In many respects, Oscar fought Mayorga's kind of fight. He was willing to trade, but the transactions were one-sided. He was simply too fast, too accurate, and too powerful for his opponent. Oscar was also rougher than he usually is, using his shoulder to push Mayorga off and hooking below the belt from time to time.

In round three, Mayorga did some good body work. That was the high point of the fight as far as he was concerned. De La Hoya knocked him down again in round six with a left hook. Then, with Ricardo pinned against the ropes, Oscar unleashed a torrent of blows.

There's a sound in boxing that's unlike any other in sports. It's the blood-thirsty roar of the crowd when their favorite is brutalizing his foe. That's the sound that De La Hoya and Mayorga heard. For Oscar, it was a motivating force. For Mayorga, it added to the horror of what he was enduring. Then referee Jay Nady stepped between the fighters to end the carnage and the roar subsided. The icing on the cake came several days later when HBO reported that the fight had exceeded all expectations by generating 875,000 pay-per-view buys.

Then the scene switched to Boston for Ricky Hatton versus Luis Collazo.

In recent years, there has been a bit of a renaissance for British boxing. Lennox Lewis, Naseem Hamed, and Joe Calzaghe have all made their mark. But no fighter is dearer to hearts in the United Kingdom than Ricky Hatton.

Hatton won the lightly-regarded World Boxing Union 140-pound title in 2001 and successfully defended it sixteen times. But he was widely regarded as a paper champion until June 4, 2005, when he fought Kostya Tszyu for the IBF crown.

Tszyu was "the man" at 140 pounds, having knocked out Zab Judah in a title-unification bout and beaten Rafael Rueles, Miguel Angel Gonzalez, Julio Cesar Chavez, Sharmba Mitchell, and Jesse James Leija. Hatton's victory over Tszyu (Kostya failed to come out for the twelfth round) was one of the biggest wins ever for a British boxer. Five months later, Ricky solidified his standing with a ninth-round kayo of Carlos Maussa in an IBF-WBA title-unification bout. That brought his record to forty wins in forty fights with thirty knockouts.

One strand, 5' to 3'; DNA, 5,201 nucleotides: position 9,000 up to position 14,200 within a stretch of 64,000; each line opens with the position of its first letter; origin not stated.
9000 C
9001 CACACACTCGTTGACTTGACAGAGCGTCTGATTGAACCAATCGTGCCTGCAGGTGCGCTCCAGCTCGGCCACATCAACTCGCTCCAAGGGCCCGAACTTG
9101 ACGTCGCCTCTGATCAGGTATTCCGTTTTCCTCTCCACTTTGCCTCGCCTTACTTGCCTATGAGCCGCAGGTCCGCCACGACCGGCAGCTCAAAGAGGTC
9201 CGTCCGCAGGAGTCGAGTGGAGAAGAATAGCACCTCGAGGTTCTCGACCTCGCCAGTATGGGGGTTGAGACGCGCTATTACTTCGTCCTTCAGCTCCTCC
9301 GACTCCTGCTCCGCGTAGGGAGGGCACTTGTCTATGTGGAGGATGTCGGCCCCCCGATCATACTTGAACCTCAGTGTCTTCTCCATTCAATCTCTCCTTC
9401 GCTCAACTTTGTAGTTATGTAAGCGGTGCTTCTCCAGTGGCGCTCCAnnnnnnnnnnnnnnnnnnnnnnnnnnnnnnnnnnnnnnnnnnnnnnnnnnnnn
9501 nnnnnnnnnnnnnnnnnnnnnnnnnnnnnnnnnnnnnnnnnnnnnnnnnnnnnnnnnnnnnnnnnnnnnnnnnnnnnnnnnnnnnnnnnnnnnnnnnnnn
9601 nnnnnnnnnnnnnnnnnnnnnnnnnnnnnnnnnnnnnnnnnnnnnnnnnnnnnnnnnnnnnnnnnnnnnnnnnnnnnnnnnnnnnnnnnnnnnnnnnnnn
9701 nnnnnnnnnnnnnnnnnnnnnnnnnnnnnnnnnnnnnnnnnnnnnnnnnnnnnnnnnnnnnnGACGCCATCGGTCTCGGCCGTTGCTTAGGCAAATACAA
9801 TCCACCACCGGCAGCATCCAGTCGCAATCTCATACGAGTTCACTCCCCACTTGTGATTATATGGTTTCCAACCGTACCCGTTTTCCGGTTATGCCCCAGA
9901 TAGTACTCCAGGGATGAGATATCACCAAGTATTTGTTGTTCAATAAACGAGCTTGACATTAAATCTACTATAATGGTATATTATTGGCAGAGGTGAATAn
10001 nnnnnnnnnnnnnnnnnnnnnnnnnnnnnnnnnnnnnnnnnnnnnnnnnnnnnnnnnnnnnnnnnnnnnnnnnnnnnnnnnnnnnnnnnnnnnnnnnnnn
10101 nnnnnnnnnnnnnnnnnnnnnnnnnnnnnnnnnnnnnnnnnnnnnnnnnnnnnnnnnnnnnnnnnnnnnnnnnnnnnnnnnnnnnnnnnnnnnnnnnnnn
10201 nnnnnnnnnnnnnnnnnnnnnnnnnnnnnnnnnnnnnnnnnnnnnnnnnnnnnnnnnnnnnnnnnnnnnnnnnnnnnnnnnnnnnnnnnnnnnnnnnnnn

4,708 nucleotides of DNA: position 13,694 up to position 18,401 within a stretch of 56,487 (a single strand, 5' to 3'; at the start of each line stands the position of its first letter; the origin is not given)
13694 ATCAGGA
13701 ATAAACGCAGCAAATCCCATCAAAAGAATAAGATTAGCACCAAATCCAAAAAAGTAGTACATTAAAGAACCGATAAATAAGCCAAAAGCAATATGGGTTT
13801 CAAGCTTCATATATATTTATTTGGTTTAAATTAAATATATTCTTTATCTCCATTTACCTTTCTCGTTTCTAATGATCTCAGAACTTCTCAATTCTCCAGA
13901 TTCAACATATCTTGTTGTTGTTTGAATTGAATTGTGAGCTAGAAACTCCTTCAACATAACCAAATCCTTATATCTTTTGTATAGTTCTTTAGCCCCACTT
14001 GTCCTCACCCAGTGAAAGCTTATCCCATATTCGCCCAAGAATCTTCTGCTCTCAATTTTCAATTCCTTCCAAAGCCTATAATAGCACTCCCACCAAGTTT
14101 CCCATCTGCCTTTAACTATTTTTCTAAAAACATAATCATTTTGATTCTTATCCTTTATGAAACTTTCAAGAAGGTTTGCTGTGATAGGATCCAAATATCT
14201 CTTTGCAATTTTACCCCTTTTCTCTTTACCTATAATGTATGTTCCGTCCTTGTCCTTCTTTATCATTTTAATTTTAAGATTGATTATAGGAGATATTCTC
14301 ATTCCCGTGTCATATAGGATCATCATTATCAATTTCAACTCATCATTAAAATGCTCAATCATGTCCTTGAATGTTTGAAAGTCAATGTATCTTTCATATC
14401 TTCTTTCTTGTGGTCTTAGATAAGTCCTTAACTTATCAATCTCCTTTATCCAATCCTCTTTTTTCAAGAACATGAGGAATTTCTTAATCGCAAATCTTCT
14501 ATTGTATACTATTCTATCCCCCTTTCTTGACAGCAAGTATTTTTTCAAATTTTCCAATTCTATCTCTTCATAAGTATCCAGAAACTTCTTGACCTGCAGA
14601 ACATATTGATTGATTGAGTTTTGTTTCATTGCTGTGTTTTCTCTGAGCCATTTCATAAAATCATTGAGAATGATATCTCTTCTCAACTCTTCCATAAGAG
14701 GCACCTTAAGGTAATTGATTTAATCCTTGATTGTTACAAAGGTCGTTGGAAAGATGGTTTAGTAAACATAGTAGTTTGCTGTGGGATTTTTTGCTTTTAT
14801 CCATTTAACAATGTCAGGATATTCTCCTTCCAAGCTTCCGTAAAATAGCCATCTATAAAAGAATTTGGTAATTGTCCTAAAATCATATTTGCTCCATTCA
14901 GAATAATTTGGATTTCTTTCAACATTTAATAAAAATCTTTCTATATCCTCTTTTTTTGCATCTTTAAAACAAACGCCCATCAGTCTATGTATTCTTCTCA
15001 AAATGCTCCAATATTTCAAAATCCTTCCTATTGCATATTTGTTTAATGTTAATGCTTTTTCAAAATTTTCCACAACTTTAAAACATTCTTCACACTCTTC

Hatton is a crowd-pleasing non-stop-action fighter. "I fight like a lunatic," he acknowledges. "I'm very aggressive in the ring. I don't fight like a British fighter. I fight more like a Mexican fighter. It's very un-British, the way I fight." But it's his personal qualities that have endeared him to his countrymen.

Hatton is easy-going, unpretentious, and approachable; 27 years old with a baby-pink complexion and round face. His hair is cut short and combed forward in front so it edges down past the top of his brow. "Weight has always been a problem for me," he acknowledges. "I was a fat kid, and I like my food. There are times when I can't get my championship belt around my waist," he jokes before adding, "When it's time to fight, I'm always in shape. Name me another fighter who has the same work rate that I do in a fight."

Hatton's father has Irish roots. "I do look like a Paddy," Ricky says. "If I ever fight in Ireland, I'll change my name to Ricky O'Hatton." His voice is soft with a working-class Manchester accent. He talks easily and is never at a loss for words. There's nothing phony about him. What you see is what you get.

Hatton's life is about basic things: honesty, trust, family, friendship, food, play, and boxing. He grew up being called "Richard" by his family and friends. Then Sky TV started televising his fights, began calling him "Ricky," and the name caught on.

Hatton doesn't have a credit card, doesn't like computers, and struggles with the Internet. He has never been married ("no one will have me") but has a five-year-old son named Campbell and is an involved father. When not in training, he likes to drink. Guinness beer is his beverage of choice.